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      Whooping cough cases skyrocket across the country

      This has been a record year for the whooping cough across the United States, and health experts and officials are trying to educate adults on why they, as well as children, need the whooping cough vaccine.

      According to Stacey Martin, an epidemiologist with the Centers for Disease Control and Prevention, there's been more than 16,000 cases of whooping cough in 2012, compared to more than 15,000 in all of 2011.

      While the experts say that whooping cough cases rise and fall depending on the year, it's still the adults that need to be vaccinated, so they don't carry the disease and transmit it to children, which can be more dangerous.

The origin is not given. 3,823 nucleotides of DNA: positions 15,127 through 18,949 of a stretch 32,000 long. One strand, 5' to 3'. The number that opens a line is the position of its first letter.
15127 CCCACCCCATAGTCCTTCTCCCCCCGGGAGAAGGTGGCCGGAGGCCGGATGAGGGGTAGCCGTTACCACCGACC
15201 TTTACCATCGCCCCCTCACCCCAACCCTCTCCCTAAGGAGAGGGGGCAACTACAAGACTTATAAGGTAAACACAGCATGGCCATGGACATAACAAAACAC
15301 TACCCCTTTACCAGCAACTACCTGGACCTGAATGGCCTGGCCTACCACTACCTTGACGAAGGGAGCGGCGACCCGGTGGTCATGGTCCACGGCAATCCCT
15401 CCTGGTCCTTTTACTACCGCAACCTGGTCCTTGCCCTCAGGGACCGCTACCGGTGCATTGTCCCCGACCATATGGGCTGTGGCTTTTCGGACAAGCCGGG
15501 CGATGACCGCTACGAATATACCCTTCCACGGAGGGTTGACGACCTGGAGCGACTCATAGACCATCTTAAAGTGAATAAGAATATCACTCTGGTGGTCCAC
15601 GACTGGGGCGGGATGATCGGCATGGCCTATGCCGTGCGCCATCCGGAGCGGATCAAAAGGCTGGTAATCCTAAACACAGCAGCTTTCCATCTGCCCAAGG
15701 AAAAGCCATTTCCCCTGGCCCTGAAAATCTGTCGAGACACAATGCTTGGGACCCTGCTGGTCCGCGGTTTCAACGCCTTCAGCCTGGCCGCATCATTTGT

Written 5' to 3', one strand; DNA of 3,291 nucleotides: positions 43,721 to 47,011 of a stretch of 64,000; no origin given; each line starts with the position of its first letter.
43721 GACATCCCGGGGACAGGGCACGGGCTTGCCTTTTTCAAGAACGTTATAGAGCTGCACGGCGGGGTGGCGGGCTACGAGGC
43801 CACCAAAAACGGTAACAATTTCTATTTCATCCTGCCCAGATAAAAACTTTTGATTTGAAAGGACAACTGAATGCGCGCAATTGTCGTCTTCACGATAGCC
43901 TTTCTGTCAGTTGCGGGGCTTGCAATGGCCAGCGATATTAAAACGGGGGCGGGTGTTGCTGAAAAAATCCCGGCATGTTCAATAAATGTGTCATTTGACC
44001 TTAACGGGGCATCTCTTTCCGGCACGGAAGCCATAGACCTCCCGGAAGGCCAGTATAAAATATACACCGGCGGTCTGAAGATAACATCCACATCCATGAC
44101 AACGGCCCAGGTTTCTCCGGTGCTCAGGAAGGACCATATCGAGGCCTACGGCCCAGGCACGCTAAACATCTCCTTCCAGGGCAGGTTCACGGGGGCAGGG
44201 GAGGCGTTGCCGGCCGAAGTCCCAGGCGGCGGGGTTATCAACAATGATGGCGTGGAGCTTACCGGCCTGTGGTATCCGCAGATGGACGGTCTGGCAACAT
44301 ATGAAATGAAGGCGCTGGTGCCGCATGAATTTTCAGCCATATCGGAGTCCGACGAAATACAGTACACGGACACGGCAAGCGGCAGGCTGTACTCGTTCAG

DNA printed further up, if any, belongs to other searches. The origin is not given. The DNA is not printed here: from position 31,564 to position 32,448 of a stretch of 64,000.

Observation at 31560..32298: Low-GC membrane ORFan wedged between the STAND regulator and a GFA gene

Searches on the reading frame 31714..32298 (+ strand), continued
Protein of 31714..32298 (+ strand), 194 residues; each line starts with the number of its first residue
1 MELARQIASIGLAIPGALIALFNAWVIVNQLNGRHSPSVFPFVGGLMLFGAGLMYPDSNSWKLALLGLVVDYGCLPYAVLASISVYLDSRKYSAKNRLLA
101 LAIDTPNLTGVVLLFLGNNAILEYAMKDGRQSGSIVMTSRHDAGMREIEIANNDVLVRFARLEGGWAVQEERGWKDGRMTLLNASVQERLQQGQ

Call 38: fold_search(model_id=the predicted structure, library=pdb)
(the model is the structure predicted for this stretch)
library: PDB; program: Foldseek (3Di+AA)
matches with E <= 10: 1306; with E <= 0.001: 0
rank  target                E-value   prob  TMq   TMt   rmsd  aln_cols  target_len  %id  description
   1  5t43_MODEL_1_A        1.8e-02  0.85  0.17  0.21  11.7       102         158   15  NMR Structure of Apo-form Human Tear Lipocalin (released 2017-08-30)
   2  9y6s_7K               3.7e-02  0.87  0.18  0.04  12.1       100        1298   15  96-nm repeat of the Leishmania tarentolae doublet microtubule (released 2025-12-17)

"It's obviously more dangerous for an infant to get it," Karyn Johnson, a public health educator, says. "It can be deadly for an infant, and for an adult they might not notice it being any different than a common cold."

      David Martin, an Infection Preventionist at Crouse Hospital, says adults often don't know they have whooping cough, and that at times, they might be misdiagnosed with the common cold or bronchitis, causing the disease to spread more.

      "The adult walks around and spreads it," Martin says. "And then you've got a little baby that hasn't been vaccinated who develops the illness, and they can get very sick."

      Even if an adult has been diagnosed with whooping cough, Martin says, it is very treatable with antibiotics, which makes it harder to spread.

      In Central New York, cases of whooping cough did go up at the beginning of the year, but are now declining once again.